This group of wading birds was moving down the impoundment as a pack, presumably following the fish.
Many of the Roseate Spoonbills broke off on their own, preferring to feed in smaller groups or maybe needing shallower water. This older Spoonbill, identifiable by the darker pink on his wings, gets points for the big “swoosh” of water.
Setting up for the landing with uneven feet is awkward, but he pulled it off,
A near miss, this elegant landing scores extra for not disturbing his neighbor and for carrying a blade of marsh grass on his beak through the flight.
We found the mother lode today. Of wading birds, that is. A state managed wildlife area near us controls the water depth in these impoundments to “provide quality habitat” for various bird species. Some days you go here and see nothing. Today was nothing short of amazing.
At this time of year the water is kept low in various spots and the wading birds get access to an ample supply of easily obtainable food. There were so many birds it was hard to get a good shot of the group. In addition to those seen here Roseate Spoonbills, Tri-color Heron, Skimmers, and Great Blue Heron were well represented and all mixed in together.
Over the course of the three hours we watched this morning groups moved around to various areas of the pond or left, perhaps full and looking for a cooler spot to spend the rest of the day.
The juvenile Little Blue Herons are spreading out away from their nests and just when one thinks he has found his own piece of paradise he gets company.
These sticks are from a dead branch that fell in a storm earlier this summer and it makes an easy landing spot for the young birds. Unfortunately it provides no protection from alligators that could easily lurch out of the water and snatch one of them.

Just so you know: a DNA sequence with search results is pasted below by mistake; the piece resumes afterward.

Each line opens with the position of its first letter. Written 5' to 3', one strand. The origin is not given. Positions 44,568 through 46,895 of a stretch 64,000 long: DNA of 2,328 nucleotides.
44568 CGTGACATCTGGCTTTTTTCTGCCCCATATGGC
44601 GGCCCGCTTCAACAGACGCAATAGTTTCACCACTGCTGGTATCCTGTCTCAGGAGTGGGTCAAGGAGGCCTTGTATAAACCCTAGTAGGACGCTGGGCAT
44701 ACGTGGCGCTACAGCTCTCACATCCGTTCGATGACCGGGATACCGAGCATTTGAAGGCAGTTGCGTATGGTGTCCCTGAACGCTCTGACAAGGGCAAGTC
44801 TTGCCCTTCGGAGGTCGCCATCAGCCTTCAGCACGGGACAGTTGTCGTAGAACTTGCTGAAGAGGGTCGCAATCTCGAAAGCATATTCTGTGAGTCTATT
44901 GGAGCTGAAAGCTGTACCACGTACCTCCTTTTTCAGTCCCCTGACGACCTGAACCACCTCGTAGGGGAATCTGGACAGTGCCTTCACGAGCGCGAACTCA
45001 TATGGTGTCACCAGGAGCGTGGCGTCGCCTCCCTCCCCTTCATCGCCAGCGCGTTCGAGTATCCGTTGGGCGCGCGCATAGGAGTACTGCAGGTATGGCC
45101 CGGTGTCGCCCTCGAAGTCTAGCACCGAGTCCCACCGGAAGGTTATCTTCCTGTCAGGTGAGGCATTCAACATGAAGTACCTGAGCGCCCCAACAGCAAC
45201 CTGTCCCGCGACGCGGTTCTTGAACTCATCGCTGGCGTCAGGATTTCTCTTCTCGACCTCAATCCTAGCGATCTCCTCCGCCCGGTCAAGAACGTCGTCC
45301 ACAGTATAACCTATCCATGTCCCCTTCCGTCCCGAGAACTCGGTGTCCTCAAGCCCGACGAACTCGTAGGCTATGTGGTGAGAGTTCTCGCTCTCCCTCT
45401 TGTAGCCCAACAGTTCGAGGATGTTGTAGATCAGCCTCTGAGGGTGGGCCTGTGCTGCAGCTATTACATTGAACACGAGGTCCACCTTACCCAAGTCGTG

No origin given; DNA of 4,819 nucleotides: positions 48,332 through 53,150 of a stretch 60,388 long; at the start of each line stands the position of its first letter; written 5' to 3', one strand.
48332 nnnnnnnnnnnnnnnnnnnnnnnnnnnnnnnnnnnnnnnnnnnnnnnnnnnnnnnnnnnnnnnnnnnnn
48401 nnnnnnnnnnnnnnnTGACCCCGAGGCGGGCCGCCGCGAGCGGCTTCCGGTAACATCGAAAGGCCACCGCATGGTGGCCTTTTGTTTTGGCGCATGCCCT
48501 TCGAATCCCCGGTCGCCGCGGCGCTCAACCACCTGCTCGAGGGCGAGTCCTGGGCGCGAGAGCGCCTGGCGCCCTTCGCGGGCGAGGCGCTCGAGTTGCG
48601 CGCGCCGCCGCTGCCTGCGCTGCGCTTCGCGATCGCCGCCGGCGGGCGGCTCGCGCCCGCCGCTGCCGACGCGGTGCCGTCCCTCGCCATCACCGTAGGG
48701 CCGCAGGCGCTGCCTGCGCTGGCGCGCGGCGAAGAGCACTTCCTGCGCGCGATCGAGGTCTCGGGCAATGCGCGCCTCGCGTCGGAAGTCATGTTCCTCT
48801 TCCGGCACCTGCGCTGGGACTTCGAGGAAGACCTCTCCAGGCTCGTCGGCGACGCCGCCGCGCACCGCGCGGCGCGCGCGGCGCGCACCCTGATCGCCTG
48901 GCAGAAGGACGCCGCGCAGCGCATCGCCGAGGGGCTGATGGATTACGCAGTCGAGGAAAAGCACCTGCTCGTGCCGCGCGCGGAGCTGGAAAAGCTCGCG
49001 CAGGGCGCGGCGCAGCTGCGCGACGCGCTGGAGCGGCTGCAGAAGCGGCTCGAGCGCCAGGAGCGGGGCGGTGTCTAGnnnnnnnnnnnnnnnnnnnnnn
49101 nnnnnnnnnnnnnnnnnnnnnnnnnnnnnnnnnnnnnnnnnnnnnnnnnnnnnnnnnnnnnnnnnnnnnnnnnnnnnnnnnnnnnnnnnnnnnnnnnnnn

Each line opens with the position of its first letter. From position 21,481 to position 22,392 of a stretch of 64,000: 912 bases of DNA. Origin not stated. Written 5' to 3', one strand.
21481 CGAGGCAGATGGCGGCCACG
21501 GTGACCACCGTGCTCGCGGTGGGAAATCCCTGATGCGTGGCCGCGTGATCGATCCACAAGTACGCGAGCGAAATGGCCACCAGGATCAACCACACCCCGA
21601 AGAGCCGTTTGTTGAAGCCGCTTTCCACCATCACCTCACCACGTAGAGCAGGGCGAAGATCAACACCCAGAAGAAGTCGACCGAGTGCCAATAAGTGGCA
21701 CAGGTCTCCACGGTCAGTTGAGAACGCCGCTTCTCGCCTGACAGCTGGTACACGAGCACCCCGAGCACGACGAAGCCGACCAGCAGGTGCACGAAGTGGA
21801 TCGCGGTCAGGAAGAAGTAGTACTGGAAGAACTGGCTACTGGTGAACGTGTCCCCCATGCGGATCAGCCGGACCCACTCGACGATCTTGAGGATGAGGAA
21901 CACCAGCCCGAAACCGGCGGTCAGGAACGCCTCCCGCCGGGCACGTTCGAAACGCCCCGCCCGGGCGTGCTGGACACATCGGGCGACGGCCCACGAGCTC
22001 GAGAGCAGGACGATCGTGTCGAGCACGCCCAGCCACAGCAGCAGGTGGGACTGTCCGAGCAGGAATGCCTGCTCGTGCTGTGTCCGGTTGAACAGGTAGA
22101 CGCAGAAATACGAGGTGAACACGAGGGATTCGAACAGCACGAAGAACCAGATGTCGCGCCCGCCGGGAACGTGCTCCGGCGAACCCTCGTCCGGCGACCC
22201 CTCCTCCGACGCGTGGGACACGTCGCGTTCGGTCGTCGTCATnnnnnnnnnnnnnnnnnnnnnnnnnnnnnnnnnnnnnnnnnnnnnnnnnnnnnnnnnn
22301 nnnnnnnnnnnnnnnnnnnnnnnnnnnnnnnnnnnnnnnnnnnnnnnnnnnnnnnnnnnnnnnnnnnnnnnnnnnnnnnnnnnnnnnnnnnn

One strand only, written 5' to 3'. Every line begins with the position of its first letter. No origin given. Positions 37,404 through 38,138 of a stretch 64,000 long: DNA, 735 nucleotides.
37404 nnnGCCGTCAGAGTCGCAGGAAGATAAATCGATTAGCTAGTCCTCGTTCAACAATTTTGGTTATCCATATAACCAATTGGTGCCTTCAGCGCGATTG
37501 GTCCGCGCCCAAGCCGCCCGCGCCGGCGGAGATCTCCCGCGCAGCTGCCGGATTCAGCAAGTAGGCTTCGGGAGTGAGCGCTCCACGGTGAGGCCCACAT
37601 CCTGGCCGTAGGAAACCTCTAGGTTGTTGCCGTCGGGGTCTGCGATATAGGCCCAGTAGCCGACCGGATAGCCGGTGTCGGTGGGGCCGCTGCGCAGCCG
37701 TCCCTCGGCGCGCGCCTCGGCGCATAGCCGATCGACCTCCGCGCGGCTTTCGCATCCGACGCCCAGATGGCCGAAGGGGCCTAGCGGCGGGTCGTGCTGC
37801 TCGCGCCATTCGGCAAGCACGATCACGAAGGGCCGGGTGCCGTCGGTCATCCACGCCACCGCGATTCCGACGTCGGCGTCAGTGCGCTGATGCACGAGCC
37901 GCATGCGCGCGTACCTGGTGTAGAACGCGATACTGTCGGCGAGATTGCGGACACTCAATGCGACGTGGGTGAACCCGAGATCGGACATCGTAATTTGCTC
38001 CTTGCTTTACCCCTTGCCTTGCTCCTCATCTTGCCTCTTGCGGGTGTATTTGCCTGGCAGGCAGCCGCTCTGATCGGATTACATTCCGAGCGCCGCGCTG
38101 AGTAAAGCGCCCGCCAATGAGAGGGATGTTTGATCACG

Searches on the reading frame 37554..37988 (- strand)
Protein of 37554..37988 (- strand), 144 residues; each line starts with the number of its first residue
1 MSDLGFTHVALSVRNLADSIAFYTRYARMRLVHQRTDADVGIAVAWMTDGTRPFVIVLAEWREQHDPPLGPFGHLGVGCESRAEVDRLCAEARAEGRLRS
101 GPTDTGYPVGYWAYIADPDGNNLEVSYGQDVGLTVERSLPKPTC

This section of the pond is choked with duckweed and the alligators travel easily unseen beneath it. Even if they do see a predator the herons rarely take evasive action.
There are no ducks around to eat the duckweed right now and the conditions seem to be perfect for it to thrive, making for very green photographs.
I could hear the Red-bellied Woodpecker around the swamp from the distinctive shrill call. Sound bouncing off the water can make the exact direction hard to pinpoint. Eventually the flash of red gave away his position.
This tree branch has a number of holes the woodpecker was exploring while a juvenile Little Blue Heron looked on.
The Black-crowned Night Herons built their nests on the interior of the swamp’s islands so we haven’t seen much of the juveniles. A few weeks ago they started to venture out onto branches and this week we’ve seen some fly.
This one dropped down near the path giving me an opportunity for a portrait. His eyes haven’t yet turned to the characteristic red that makes this heron really stand out as an adult.
Taking a longer flight, this heron flew to the next island, showing off his sizable feet. Like the Great Blue Herons, the Night Herons seem to be on their own learning to fly.
He found a perch and stayed with it. He had a great spot for watching the Little Blue Herons work on their flying lessons.